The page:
Author: David Hoehl - TNT USA
Published: September, 2017
This seems to be my year to mark the passing of corporate institutions. A few months ago, I digressed from TNT's usual focus on things audio to offer a remarks occasioned by the shuttering of the Ringling Brothers circus. Today, I sadly turn my attention to a line of products much closer to home.
In 1933, a company that had been manufacturing kits and parts for the then-hot-new-thing home radio market made its debut as a supplier for the record trade, manufacturing crystal cartridges for playing the 78 RPM records that were standard in the day. From that humble beginning, Shure Bros. of Chicago would go on to become the largest supplier of phono cartridges in the United States, a name synonymous with the moving magnet cartridge, and among other things the first to market a stereo cartridge. In all that time, the company stayed true to its roots in continuing to supply at least some cartridges and styli for playing 78s. In recent years, the models in question were the M78S mono cartridge and its corresponding N78S stylus, which was also available separately to fit most current Shure models, right on up the the sorely missed V15Vx-MR, the last manifestation of the fabled tracks-anything-at-a-gram-or-less V15 series introduced in 1964.
Well, you can see where I'm heading: that era has now come to an end. A couple of weeks ago, I received an e-mail advertisement of closeout specials at one of the established suppliers of things phonographic, and the N78S stylus assembly immediately caught my eye. Following up, I was dismayed to see the N78S listed as "discontinued." Failing to find confirmation elsewhere, I wrote to Shure, and here's what I was told:
“The M78S and N78S have been discontinued. The reasons are: 1) Extremely poor annual sales; 2) Suppliers of key M78S components have gone out of business.”
See also here.
So there you have it: after better than eight decades, Shure is out of the 78 RPM business, at least in the United States. What may be more ominous, if the company's website is any guide, it appears to have greatly reduced its entire range cartridges: where once Shure made available a wide array of models at various price points, when checking for the M78S I found only six: one low-end budget model; the current flagship M97xE (self-proclaimed "audiophile"), modest-priced successor to the late, much lamented V15Vx-MR; and four aimed at the DJ market.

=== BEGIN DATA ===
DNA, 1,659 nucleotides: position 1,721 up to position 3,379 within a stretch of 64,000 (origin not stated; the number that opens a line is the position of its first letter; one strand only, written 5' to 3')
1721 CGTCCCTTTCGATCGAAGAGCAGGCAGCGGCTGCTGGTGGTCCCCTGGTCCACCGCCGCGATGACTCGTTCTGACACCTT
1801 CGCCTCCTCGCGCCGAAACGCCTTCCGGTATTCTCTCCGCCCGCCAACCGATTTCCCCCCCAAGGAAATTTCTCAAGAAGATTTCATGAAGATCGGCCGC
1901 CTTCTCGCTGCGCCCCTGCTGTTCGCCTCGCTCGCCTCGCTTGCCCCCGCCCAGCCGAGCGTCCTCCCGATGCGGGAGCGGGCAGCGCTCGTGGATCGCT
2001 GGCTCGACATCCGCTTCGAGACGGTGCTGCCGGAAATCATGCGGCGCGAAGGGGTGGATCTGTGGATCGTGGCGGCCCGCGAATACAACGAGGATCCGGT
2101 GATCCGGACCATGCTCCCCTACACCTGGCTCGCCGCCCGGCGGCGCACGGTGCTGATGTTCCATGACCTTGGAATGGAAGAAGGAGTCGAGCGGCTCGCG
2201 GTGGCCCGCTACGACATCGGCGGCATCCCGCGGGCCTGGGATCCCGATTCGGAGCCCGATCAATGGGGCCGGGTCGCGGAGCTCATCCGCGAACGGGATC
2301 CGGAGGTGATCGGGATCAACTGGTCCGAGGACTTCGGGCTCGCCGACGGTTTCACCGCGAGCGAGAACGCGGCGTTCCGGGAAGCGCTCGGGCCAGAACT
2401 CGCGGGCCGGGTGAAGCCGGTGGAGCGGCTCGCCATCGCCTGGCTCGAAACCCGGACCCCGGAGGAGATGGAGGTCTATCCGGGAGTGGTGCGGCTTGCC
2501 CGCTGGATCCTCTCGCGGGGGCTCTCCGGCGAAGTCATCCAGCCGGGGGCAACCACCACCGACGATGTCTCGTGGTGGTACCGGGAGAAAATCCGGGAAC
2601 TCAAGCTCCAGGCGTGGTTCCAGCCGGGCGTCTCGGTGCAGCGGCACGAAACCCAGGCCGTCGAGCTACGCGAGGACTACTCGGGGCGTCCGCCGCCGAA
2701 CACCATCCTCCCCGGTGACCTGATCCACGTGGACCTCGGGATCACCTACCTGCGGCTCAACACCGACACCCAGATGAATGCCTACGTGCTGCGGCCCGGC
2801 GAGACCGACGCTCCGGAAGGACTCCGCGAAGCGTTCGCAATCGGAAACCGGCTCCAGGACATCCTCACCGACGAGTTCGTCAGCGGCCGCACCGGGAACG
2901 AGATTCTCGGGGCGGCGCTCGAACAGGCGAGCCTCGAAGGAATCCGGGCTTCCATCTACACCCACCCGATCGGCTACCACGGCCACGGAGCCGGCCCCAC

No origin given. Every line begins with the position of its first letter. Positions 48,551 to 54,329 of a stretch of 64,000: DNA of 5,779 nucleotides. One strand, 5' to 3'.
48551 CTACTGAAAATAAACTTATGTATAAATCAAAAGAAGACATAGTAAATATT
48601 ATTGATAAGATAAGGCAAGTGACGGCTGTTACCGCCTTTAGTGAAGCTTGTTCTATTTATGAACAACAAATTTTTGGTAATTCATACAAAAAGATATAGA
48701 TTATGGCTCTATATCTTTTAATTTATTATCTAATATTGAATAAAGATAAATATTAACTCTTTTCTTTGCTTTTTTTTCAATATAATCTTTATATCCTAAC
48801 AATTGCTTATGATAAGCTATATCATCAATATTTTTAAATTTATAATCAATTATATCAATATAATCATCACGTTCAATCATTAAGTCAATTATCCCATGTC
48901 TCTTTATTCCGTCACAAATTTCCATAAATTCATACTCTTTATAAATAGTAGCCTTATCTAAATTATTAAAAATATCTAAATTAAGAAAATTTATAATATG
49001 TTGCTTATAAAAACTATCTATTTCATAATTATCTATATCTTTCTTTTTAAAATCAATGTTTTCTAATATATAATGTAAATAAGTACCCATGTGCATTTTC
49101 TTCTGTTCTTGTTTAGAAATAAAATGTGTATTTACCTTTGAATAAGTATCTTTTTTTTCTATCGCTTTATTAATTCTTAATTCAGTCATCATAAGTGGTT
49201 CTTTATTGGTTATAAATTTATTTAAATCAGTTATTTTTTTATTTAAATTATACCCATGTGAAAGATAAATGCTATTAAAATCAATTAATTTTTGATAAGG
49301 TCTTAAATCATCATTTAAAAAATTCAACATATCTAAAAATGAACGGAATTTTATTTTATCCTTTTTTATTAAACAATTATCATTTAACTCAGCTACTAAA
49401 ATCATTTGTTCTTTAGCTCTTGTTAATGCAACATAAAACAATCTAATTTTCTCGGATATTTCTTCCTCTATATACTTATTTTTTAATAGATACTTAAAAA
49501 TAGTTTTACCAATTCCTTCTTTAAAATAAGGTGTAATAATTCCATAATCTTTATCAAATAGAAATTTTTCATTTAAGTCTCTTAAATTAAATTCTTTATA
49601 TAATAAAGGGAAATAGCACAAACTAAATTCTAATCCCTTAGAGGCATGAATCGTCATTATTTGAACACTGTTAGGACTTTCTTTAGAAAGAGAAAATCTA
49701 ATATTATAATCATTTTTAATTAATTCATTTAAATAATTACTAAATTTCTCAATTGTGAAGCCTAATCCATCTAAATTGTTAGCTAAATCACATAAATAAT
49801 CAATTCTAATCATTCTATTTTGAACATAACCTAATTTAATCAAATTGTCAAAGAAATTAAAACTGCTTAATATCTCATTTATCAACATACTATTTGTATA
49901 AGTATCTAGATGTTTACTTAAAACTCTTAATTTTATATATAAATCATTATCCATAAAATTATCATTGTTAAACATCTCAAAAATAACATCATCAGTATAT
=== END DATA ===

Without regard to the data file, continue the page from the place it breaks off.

Contrary to what many may think, I don't go back all the way to Shure's founding, but that said the company's products and I do have a long history together. The cartridge in my very first "real" stereo set, assembled on less than a shoestring when I was in college in the late 1970s, was a Shure M91ED, which I inherited with a giveaway BSR McDonald turntable, and when in short order I parlayed that lackluster platter spinner, which lacked a 78 speed, into a well-worn Dual 1218, which did have 78, I retained the Shure and added a stock 78 stylus for it. Later, after a brief flirtation with a stereo-store-model Empire and a longer digression into bottom-end Grados, I "graduated" to a Shure V15-III, purchased in its original "Mediterranean style" fake wood presentation box for the princely sum of $35 at a community yard sale.
A couple of years later, while at a local stereo store, I nabbed another for free from a jar of junk trade-in cartridges. One fitted for LPs and the other for 78s with Shure's stock "78" stylus, mounted in separate headshells, those did yeoman service as my sole cartridges all the way through the days when Shure dropped the V15 line and up to its resurrection with the V15Vx-MR, at which point I shifted to that model. Shortly thereafter, I procured several N78S stylus assemblies and had them retipped with various custom sized styli for use with the V15Vs. Those have been my "principal" cartridges ever since, although, oddly enough, occasionally I still find that that V15IIIs track certain records better.
Through all that time, Stanton--itself reoriented to focus on the DJ market since its purchase by Gibson, the guitar maker, a few years ago--was a de facto standard of sorts for 78 playback, but, ever the contrarian, I liked, and like, the Shure "house sound" better. It saddens me to think Shure will supply neither an option for those who are getting into 78s and need a starter cartridge nor a supply of "raw materials" for those who are further along and want to explore retipping. Yes, aftermarket suppliers like Jico will probably continue to make stylus assemblies available, and in fact one of my collector friends tells me he has found an inexpensive "generic" 78 stylus assembly that he likes better than the N78S, because it has a larger tip size, more appropriate for the acoustic era recordings on which he concentrates.
I've not tried any Jico products, although I know they come well regarded, and I don't know about my friend's assembly, but I do have a word of caution about generic 78 styli generally: many, particularly the cheaper ones, are just larger tips mounted on standard LP cantilever assemblies. From sad experience, I can assure you such assemblies simply are not satisfactory for playing 78s, because LP assembly cantilevers can't take enough tracking force. Hence, given the surrounding circumstances, I wouldn't recommend anyone start out with Shure for 78s now. I do urge any 78 collector who already is invested in the company's products to do what I've done and grab a few spares now, before the eBay vultures scoop up all the remaining stock and send prices soaring as they did with LP styli for the V15Vx-MR.
Sorry to be the bearer of bad news--just, please, don't shoot the messenger!
© Copyright 2017 David Hoehl - email@example.com - www.tnt-audio.com